Most of us would probably agree that the deep divide between Democrats and Republicans is one of the major problems facing our society.

This does not just apply to Washington or Augusta, but also to us regular people. We need to relearn how to talk and listen to the other side, and stop voting for people who are divisive, unwilling to find common ground with the opposition, and have no positive vision for the future.

At a meeting for candidates in Hartland, I asked Sen. Doug Thomas, R-Ripley, why he scored lowest in the Senate on the environmental scorecard of the independent group Maine Conservation Voters. For example, LD 852, Land for Maine’s Future, a $5 million bond issue that helps protect working farms, forests and waterfronts, enjoyed overwhelming bipartisan support. Thomas was one of only six senators out of 36 who voted against the bill. His reason was money, he said.

It seems a no-brainer that this $5 million would be a wonderful gift to future Mainers that otherwise are mostly inheriting problems from our generation.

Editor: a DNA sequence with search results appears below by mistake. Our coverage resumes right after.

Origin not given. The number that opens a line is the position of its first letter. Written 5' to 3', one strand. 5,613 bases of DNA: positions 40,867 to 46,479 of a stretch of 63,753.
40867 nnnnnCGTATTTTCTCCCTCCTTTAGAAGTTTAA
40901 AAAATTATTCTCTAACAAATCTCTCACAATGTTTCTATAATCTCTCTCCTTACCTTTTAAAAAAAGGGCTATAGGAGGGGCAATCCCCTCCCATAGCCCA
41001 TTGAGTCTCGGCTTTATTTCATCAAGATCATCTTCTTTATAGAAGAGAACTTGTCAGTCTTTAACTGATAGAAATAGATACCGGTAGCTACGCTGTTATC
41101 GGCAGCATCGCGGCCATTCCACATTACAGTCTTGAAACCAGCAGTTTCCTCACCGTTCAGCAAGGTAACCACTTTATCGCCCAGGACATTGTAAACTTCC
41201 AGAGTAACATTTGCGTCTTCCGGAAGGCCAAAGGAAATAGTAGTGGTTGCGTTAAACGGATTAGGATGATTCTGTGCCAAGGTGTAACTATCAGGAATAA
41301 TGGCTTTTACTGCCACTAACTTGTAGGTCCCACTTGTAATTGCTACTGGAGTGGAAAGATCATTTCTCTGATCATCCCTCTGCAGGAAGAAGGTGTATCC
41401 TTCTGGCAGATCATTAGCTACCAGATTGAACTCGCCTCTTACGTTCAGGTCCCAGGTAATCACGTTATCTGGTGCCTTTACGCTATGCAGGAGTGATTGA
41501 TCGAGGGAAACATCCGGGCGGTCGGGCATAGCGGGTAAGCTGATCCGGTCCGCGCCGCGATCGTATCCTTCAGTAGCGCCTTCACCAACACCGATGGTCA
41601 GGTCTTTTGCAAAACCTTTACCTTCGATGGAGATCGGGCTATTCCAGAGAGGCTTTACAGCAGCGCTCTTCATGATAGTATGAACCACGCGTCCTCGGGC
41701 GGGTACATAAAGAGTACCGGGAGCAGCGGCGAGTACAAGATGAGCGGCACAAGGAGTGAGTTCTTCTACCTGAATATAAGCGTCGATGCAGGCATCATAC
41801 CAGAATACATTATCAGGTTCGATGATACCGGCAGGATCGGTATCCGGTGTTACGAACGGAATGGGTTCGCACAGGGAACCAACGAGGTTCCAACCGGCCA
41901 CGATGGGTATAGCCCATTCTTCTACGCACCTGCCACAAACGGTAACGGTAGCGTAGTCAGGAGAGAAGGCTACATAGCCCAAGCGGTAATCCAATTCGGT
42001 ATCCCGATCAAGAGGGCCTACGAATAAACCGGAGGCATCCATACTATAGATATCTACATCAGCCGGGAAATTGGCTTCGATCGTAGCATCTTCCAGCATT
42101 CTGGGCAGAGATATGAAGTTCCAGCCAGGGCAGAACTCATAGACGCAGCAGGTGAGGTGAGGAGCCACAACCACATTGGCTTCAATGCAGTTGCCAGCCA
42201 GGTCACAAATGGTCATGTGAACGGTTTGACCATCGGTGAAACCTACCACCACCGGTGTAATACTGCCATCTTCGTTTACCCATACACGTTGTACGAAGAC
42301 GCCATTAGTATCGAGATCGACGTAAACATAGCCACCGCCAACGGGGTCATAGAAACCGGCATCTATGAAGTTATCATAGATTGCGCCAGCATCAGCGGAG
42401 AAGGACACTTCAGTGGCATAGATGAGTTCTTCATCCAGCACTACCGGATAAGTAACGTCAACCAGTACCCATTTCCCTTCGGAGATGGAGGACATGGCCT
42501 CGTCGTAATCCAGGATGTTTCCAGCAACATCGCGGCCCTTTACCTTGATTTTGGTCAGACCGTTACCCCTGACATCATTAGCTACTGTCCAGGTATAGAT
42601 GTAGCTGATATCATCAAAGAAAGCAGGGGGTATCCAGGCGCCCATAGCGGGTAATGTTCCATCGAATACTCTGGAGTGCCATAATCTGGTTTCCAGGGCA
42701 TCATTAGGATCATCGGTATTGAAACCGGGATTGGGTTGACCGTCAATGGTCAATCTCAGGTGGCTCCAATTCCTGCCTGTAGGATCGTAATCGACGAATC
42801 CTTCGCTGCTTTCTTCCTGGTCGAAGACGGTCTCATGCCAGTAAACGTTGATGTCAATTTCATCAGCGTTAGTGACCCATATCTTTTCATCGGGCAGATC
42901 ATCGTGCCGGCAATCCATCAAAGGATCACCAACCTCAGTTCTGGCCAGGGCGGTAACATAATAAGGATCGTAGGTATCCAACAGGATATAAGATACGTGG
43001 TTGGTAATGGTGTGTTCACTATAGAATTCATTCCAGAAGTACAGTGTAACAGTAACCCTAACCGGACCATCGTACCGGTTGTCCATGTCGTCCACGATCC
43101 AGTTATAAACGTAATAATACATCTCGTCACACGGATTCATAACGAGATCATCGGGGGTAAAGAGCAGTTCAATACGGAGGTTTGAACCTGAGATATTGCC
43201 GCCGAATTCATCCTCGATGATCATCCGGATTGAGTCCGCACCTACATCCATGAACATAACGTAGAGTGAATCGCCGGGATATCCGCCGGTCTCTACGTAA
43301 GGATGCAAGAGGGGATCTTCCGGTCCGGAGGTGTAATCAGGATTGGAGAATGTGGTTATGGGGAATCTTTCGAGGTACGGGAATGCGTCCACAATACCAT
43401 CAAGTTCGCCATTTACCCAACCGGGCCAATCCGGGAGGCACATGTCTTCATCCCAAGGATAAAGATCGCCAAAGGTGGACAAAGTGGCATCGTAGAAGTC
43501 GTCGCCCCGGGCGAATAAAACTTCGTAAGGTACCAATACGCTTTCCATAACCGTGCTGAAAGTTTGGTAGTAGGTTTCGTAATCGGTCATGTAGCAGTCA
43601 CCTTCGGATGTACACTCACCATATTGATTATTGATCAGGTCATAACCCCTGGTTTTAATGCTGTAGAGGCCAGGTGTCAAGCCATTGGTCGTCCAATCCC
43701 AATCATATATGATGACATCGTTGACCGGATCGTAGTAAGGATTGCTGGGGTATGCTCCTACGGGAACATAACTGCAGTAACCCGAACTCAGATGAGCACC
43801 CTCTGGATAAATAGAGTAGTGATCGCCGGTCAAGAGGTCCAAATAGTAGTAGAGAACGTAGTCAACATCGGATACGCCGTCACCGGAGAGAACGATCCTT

This is a vision for the future that I share, apparently, with the overwhelming majority of the voters and state representatives and senators. Other exceptions, in addition to Thomas, are Debra Plowman, R-Hampden, and Ray Wallace, R-Dexter, who had the dubious distinction of a flat zero on the scorecard.

Wallace was even OK with bisphenol-A in baby bottles, although it “might cause some women to grow little beards.”

This kind of extremism cannot help us overcome the Great Divide. Let’s elect people who can talk and listen to and reason with fellow Americans of differing opinions.

Harry Akkermann


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